1. Commit to drawing the portrait. This is the most important step because it forces you to ask yourself: Do I really want to make the effort to draw this person? You may not. And that's okay. The point here is to make sure that you have enough energy and enthusiasm and motivation to not only finish but to enjoy the process.

2. Choose a subject worthy of that commitment. Whether in person or via photograph or from memory, drawing a portrait requires spending a significant amount of time with someone's face. And a good face is rewarding to draw. What's a good face? You'll know when you find one.

3. Prepare. Are you going for realism? Caricature? Sketch? Black and White? Color? Abstract? Two dimensions or three? Are there any challenging aspects to the subject's face? Is there something specific about the subject that you want to capture? Do you have the supplies you need and a comfortable place to work? You don't have to have all the answers. But even thinking through these basics will allow you to approach your portrait with the confidence to solve the problems that arise.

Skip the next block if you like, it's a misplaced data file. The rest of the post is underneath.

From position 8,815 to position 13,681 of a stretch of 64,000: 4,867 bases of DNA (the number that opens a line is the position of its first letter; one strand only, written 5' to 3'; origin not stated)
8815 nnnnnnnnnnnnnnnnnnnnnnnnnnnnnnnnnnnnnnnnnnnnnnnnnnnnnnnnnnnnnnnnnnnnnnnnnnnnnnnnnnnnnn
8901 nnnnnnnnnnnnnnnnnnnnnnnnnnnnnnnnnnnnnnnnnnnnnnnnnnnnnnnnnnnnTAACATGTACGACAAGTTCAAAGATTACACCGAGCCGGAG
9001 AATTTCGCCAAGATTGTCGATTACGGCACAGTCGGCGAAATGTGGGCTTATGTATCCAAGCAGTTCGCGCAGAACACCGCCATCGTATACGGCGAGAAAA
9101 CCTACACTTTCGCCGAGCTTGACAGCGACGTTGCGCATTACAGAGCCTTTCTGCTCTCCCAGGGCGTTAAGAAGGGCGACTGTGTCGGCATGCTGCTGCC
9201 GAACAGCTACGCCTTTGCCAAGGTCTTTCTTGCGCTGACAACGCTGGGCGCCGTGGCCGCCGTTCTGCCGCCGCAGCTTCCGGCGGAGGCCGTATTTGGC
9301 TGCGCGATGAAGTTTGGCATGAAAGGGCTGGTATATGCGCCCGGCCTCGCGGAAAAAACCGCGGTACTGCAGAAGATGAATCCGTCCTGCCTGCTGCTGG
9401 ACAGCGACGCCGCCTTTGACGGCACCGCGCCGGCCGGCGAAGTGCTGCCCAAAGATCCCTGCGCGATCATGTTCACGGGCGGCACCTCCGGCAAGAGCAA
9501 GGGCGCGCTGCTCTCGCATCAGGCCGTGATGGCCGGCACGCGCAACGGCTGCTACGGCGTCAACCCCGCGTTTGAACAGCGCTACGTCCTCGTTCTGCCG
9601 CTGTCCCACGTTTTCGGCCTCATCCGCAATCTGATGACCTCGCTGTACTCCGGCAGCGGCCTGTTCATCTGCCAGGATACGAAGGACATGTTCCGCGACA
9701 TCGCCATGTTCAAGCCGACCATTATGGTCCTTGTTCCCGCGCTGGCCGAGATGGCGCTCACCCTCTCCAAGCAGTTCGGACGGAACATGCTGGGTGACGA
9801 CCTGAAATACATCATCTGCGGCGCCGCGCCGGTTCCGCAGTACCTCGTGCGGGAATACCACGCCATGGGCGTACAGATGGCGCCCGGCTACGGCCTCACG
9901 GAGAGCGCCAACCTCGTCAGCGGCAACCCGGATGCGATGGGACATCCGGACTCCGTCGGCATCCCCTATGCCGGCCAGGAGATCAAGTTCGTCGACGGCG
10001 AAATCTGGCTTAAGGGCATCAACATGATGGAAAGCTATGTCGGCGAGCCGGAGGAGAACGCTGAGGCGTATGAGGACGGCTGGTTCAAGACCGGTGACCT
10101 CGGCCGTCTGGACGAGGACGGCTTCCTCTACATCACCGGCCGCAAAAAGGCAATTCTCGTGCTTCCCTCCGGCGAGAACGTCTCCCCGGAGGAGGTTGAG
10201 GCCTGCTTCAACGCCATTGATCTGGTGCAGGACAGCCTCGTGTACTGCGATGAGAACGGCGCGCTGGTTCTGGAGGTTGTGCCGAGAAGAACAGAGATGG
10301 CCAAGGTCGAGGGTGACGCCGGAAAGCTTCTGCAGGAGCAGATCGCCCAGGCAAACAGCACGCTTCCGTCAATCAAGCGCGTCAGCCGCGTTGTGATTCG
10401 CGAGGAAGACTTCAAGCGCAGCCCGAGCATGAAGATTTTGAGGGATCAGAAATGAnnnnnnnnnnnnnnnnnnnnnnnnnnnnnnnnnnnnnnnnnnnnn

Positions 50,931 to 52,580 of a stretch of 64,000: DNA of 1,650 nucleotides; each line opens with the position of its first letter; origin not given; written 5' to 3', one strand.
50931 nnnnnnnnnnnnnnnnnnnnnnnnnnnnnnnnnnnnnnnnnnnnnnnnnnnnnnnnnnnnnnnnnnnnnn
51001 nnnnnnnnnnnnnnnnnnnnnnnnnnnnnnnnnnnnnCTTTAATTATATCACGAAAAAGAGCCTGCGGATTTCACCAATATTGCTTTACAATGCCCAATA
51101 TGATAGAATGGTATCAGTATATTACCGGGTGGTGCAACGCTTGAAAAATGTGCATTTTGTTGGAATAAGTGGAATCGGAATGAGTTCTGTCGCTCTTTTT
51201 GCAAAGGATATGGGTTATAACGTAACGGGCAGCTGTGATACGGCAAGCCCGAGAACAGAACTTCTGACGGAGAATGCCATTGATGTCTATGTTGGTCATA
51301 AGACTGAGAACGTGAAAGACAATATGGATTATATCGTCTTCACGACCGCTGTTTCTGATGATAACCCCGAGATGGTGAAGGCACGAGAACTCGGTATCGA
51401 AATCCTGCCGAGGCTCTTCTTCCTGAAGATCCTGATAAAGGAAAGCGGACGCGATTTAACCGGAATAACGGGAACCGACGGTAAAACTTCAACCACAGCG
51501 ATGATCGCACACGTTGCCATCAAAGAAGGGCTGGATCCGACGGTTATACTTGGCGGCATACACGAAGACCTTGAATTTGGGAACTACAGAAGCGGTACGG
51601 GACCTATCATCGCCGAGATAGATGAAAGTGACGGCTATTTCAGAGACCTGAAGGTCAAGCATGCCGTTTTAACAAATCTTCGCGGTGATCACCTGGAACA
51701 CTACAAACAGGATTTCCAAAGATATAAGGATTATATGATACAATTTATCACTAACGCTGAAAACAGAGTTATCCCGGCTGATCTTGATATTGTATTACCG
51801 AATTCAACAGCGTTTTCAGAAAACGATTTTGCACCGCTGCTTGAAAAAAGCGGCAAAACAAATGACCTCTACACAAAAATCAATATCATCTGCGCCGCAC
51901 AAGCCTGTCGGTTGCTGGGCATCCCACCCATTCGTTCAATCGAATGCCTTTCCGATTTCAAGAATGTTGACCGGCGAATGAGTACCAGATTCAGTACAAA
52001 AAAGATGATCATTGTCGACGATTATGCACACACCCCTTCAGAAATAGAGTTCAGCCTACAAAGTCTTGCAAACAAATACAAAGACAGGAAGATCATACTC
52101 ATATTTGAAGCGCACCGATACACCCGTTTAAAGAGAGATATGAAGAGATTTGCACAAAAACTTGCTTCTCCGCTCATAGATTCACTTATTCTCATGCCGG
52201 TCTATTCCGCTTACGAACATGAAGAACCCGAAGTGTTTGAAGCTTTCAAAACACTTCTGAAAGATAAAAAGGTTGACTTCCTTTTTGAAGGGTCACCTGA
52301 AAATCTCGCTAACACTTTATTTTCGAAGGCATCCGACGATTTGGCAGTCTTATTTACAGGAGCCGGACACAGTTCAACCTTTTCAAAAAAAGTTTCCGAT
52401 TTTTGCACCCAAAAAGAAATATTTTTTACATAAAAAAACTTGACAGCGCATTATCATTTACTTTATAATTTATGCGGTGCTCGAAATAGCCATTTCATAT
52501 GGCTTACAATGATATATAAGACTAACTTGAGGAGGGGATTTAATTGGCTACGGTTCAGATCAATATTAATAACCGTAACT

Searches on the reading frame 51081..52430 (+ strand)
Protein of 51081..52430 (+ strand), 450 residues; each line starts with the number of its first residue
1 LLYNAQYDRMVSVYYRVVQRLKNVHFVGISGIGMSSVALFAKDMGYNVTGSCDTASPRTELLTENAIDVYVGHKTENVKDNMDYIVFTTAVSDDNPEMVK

4. Work from the general to the specific. Focus on shapes and proportions and, if you're ambitious, how light falls on the face. Heads, hairstyles, eyes, noses, lips they all have basic shapes. If needed, lightly sketch a grid or guidelines to help manage rendering the proportions. 

5. Practice. To draw a portrait of anyone is to create something new, something the world has never seen. You may not like what you've come up with. That's normal. Your eyes have to adjust to this new thing. Give yourself time to get familiar with your portrait and discover its unique beauty. One way to aid your eyes in adjusting to the new portrait is to draw another. Then another and another. Eventually, when you look at a face, any face, you will only see its beauty.